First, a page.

Palo Alto Pastor Resigns After Slamming Community as ‘Elitist Sh** Den of Hate‘

Palo Alto Pastor Resigns After Slamming Community as ‘Elitist Sh** Den of Hate‘

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Sign up By , Christian Post Reporter | May 21, 2018 12:45 PM (Screenshot/Photo: ABC7; Facebook)The Rev. Gregory Stevens (L) resigned from First Baptist Church in Palo Alto, California.

The Rev. Gregory Stevens, a California pastor who has been highly praised for his “,” stepped down from his role at a progressive Baptist Church in the  city of Palo Alto last week after sparking furor over his comments that the city is an “elitist sh** den of hate.”

Stevens, who is associate pastor of  in Palo Alto, had recently made several controversial tweets about the city‘s residents, among other things. Those tweets became an issue during a city council hearing last Monday when the council was considering the church‘s  that would allow its facility to be used as a community center and thus lease space to outside tenants.

According to a  that was addressed to the city council and Palo Alto residents, City Clerk Beth Minor expressed concern over Stevens‘ “troubling recent tweets” and felt they should come to the city‘s attention.

“Should this type of person and the organization he represents oversee a Palo Alto Community Center? Should a person that hates the City of Palo Alto, hates the Palo Alto Police Dept, hates Palo Alto residents, makes fun of our older citizens and ridicules another faith, be running a Palo Alto Community Center? A facility that would cater to the elderly, children and residents of our town?” Minor asked.

Screenshots of some of Stevens‘ tweets were provided in the letter (his Twitter account has been disabled). Along with the “elitist” comment that was made in March, he also said:

  • “Palo Alto is disgusting”
  •  “I can‘t figure out how to grow a church. I can‘t even get 3 people around a table of free food to talk about compost as a metaphor for social/personal change. #bye” he added. “Looking for new jobs! lol send details plz.” 
  • “The musician bailed 30 min prior to the event. ‘I love this job.‘ -Nobody” 
  • “I hate ‘social justice‘ in Palo Alto. What a f***ing joke”
  • “‘Kind capitalism‘ is a myth and our city is proof”
  • “In our church council meeting the old people always fall asleep. Always. ALWAYS. FALL ASLEEP”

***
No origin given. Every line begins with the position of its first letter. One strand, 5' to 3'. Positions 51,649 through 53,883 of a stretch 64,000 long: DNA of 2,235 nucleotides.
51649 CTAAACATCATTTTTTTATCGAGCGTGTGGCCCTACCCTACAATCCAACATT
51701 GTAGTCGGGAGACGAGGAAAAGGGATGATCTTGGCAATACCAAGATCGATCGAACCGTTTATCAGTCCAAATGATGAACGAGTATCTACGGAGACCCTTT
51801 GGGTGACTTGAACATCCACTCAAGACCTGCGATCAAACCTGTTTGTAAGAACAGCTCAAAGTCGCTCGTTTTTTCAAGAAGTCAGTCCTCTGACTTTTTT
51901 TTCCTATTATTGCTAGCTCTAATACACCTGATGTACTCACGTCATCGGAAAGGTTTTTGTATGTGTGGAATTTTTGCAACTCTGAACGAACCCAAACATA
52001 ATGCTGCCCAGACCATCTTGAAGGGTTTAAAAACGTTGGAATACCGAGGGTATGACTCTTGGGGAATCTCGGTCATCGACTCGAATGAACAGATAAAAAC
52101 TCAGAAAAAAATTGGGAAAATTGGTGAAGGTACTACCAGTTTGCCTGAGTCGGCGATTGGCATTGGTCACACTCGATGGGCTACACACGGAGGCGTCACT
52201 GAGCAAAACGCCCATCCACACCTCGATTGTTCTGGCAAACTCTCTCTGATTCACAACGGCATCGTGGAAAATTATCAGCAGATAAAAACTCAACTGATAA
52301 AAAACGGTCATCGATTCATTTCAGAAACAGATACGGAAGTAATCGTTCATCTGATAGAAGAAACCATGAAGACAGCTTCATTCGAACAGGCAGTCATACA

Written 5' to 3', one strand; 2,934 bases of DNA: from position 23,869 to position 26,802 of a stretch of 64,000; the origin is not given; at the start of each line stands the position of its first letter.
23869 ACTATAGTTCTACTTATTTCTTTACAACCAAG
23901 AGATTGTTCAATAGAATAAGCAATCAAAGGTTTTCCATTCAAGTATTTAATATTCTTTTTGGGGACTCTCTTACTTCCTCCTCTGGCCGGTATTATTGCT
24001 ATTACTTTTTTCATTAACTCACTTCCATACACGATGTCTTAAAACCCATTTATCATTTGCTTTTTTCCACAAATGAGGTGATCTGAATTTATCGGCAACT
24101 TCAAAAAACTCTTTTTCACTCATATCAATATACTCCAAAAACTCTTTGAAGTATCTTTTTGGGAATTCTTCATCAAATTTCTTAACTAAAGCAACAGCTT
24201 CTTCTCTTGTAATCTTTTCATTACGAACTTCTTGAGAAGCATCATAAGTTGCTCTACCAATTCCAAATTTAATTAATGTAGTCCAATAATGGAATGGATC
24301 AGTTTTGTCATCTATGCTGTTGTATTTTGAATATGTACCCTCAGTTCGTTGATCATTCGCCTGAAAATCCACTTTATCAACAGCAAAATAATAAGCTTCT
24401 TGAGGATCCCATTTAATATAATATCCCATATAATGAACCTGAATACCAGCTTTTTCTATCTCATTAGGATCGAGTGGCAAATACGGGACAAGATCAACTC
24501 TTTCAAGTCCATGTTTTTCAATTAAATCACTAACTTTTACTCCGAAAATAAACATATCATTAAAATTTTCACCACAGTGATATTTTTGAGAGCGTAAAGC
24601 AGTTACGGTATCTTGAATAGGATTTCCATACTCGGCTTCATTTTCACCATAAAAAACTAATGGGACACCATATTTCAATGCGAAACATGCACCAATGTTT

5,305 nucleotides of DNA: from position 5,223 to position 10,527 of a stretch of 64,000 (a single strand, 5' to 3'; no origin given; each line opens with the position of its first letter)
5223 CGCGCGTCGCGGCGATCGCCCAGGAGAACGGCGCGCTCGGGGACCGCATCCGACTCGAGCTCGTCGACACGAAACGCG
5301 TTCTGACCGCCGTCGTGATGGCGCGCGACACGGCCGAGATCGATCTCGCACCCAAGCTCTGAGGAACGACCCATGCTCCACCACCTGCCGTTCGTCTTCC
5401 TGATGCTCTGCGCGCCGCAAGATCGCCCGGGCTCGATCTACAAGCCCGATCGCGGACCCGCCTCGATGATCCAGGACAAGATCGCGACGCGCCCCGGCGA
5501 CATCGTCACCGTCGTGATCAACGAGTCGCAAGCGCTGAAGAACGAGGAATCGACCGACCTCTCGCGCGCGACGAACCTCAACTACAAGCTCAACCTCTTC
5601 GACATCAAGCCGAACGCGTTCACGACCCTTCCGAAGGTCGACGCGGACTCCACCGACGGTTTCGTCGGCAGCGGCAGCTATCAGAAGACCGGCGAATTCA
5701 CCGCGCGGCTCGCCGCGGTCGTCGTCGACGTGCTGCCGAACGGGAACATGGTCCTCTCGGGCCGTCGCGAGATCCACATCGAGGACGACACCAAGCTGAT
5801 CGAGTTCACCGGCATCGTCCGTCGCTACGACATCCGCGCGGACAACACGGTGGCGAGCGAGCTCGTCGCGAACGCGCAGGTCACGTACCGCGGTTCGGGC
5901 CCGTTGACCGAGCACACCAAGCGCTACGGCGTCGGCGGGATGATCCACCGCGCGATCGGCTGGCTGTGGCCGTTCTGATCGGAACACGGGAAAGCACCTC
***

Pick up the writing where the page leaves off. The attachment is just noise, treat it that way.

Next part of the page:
• “in the nicest way possible: I hate palo alto”

Stevens seemed to have had significant trouble connecting with congregants and the community in general even though, according to the church‘s website, “he received outstanding recommendations and references for his creativity, vision, hard work, and ability to relate to people, among other desirable qualities.”

The native Florida preacher who has been serving as the church‘s full-time associate pastor for Faith Formation and Family Life since August 2015, and previously worked with congregations in Florida and southern California.

Palo Alto Mayor Liz Kniss told  that community leaders were shocked by the revelations about the pastor.

“We were horrified. We really couldn‘t believe it,” said Kniss, who said copies of the tweets were delivered to her doorstep by a constituent.

“The tweets were distasteful, they were hateful and they should not be reflective of our community.”

According to a  provided to sfgate, Stevens said he decided to step down to “help minimize the negativity focused on the good community work being done” at First Baptist.

At the same time, he stood by his earlier comments and noted that his tweets were made to a group of progressive activist ministers.

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“I tweeted to vent my frustration, and I acknowledge that I did so in an unprofessional and often hurtful way. My munity has always been a small group of progressive ministers and Leftist political activists to whom my rants were geared,” he said.

“In my experience of trying to work with this community for almost 3 years, I believe Palo Alto is a ghetto of wealth, power, and elitist liberalism by proxy, meaning that many community members claim to want to fight for social justice issues, but that desire doesn‘t translate into action,” Stevens explained. “If the same energies used to organize neighbors around minor parking issues, a young girls choirs, and ‘nasty tweets‘ were honed to fight actual injustices, Palo Alto would be a very different city. Palo Alto needs more action, less lip service.”

During the city council hearing on May 14, the council approved the church‘s conditional use permit, with Councilman Adrian Fine saying the tweets are irrelevant, as reported by the local . 

A number of residents spoke for and against the church‘s ability to rent space in the wealthy neighborhood. Some neighbors complained repeatedly about noise, traffic and parking issues, while supporters of the church‘s tenants have said the cheap space makes it possible for nonprofit groups .

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